Diggings 31 March 2021

Maniwara ants are used in several Biatüwi dishes. ANA PAULA LUSTOSA

‘I wanted to reflect my culture’: Indigenous-owned cafe serving healthy food with a native twist

She’s glad that she’s been able to help the community think differently about what they consume.

“We have some people that come here on a daily basis that I know for a fact were eating hot chips every day. They’re slowly learning not just to get back into our own traditional foods, but look at healthier options to eat.”Also at the front of Ms Frail’s mind is keeping her Country healthy.

“I am a Ngemba woman. I love my culture, I love my Country. I can’t be a hypocrite and talk about Country and then use every plastic product that’s around, so I try to use as many biodegradable products as what I can get. We don’t need to make more of an impact on the environment.”

https://bit.ly/2O69Nrw

Kere to Country and Foodbank SA team to support food support security in Alice Springs

“Food insecurity is a massive issue in our communities, particularly in remote Aboriginal Communities. Kere to Country look forward to working with Foodbank in this space, ensuring accessibility and culturally appropriate service delivery for all.” The Foodbank Food Hub will allow low income families a place to access items at an affordable price thanks to Newmont Australia’s recent donation of $250,000 donation as part of the Newmont Global Community Support Fund. The Food Hub will enable Foodbank to distribute up to an additional 250,000 kg for those in need in the region in the first 12 months of operation.

https://bit.ly/3m6RXkO

Nut From 20-Pound Pine Cones Is Back on Australian Menus

“One of the big things for me,” he says, “is that we’ve got a lot of kids that are going to school hungry, and they’re walking past these food sources on the way to and from class. I also thought this would be a good opportunity to share a bit about our Aboriginal history and the stories that go with it.” A quick Facebook post gauging local interest told him all he needed to know. “I was only expecting a few people to respond,” he says, “but instead I heard from more than 100.” The majority were non-Aboriginal Australians.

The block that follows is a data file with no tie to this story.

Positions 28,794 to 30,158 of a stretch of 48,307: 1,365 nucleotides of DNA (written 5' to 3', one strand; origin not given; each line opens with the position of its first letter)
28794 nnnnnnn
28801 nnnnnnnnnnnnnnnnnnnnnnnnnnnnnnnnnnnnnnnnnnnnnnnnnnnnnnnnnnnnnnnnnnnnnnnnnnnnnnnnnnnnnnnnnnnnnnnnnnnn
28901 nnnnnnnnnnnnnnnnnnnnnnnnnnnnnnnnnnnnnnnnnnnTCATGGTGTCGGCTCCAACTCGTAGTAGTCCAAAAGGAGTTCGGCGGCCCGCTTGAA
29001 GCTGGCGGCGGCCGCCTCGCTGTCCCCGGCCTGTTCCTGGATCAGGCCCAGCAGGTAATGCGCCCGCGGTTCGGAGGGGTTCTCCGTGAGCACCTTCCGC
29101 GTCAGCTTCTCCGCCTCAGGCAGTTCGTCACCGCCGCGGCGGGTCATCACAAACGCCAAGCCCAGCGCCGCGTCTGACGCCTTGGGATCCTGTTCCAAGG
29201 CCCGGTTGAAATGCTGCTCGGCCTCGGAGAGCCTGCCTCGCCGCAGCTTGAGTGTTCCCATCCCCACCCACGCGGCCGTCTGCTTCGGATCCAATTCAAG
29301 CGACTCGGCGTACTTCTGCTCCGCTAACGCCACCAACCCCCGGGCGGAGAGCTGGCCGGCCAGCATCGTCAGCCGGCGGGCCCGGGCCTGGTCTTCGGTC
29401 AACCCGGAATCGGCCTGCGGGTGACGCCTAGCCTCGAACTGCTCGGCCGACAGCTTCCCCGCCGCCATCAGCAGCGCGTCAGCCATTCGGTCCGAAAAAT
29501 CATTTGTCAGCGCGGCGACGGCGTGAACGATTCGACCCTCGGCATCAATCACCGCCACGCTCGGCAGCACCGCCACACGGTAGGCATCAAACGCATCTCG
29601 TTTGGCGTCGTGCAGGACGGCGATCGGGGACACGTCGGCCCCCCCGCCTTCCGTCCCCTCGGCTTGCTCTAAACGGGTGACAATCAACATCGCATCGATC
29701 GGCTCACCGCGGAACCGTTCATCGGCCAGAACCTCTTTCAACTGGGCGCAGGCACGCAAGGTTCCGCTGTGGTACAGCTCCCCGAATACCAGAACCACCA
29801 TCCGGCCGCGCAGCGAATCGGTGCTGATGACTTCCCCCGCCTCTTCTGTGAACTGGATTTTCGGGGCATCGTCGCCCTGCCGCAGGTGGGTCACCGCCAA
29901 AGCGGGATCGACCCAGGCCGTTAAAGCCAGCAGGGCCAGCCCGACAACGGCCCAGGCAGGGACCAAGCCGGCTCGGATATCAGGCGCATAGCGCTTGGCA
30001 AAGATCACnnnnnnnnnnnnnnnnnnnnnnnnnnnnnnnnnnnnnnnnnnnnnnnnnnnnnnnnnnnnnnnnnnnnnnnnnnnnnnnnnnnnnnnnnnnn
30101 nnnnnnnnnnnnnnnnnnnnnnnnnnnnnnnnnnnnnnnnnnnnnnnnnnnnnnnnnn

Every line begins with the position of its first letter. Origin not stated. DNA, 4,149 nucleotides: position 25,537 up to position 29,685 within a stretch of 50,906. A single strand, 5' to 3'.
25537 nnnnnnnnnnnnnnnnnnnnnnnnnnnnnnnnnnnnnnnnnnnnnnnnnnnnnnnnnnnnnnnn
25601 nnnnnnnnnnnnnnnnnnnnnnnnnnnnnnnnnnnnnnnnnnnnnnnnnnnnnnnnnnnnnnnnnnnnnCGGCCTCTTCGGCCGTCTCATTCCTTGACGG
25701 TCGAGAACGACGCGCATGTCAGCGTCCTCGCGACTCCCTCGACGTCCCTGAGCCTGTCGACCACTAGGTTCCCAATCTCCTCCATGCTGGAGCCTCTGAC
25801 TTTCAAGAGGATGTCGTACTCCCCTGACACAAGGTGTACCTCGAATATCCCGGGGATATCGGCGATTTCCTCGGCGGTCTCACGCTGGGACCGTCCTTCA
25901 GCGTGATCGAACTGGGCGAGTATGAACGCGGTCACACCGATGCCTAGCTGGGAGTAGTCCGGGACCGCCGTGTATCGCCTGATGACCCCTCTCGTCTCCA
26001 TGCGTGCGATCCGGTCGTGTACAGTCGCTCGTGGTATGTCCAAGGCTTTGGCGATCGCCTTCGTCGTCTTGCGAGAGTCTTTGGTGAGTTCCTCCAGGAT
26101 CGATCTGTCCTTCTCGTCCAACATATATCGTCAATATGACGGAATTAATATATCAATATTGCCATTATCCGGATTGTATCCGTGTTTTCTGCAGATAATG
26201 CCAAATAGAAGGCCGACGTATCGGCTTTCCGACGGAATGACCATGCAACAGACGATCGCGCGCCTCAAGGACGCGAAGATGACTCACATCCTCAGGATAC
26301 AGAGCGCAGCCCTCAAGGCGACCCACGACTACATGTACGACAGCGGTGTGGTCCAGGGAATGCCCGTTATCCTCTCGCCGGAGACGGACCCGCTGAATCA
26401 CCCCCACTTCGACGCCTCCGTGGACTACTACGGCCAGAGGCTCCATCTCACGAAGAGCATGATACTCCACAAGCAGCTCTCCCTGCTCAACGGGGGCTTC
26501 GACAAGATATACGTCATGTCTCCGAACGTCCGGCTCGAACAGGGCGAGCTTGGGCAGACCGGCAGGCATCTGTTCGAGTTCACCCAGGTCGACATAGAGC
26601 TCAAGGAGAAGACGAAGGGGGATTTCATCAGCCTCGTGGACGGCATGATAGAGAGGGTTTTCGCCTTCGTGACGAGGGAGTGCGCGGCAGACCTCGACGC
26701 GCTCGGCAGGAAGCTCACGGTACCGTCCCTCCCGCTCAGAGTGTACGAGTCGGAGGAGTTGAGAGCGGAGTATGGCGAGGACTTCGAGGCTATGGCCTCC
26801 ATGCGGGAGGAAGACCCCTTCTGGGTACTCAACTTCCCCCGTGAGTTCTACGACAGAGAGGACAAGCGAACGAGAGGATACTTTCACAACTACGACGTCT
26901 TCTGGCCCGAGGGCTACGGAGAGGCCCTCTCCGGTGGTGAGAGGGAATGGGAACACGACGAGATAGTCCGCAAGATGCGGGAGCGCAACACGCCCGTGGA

https://bit.ly/3m6VNuf

The Trailblazing Brazilian Restaurant Serving a Taste of the Amazon

Studying anthropology inspired a husband-wife team to ignore mockery and share their native foods.

Perhaps the hardest ingredient to source, however, is japurá, a small, brown, acidic, and earthy tasting fruit, which Ramos and Barreto use to make a paste that seasons mujeca, a soup of shredded fish thickened with tapioca starch. The fruit must be harvested in a flooded forest and the pulp ground, put into a kind of straw tube, and buried for two to three months to ferment. “Who says we don’t have elaborate cooking techniques?” asks Barreto, who points to how indigenous people laboriously extract cassava juice with a tipiti (a press made of wooden straw) and cook fish slowly with a wooden grill called a moquem.

I continue to marvel at how people across all cultures developed these complex techniques for treating food over millennia of trial and error and happy  – and at times deadly no doubt – accident.

http://bit.ly/3bAJfHX

‘Like champagne, mate’: how a US kangaroo ban could kill off an Indigenous opportunity

 “Who’s creating the rules here?” Mallard says. “If you had fair representation of First Nations people from northern America, and they heard our story, there wouldn’t be a ban. There would be understanding. “Why should others have rights over our native animal? Over us? They’ve taken our land, they’ve locked us out of political decision making and the corporate power base. “There should be a process of authenticity and integrity. We should be treating kangaroo with reverence like champagne, mate.”

Sentiments I agree with and questions that I think should be asked of those wanting to ban the trade in roo meat.

http://bit.ly/38FQsnV

Cows fed small amount of seaweed burp 86 per cent less methane in trial

They also found that meat quality and taste were not affected in any way that was discernible by a tasting panel, and bromoform was not present in the meat at the detectable threshold of 0.06 milligrams per kilogram.

Less methane, no loss of flavour – what could go wrong? Well, there’s the small problem of how much ozone depletion may happen from the bromine released if it’s used at scale.

http://ab.co/3eWzLsB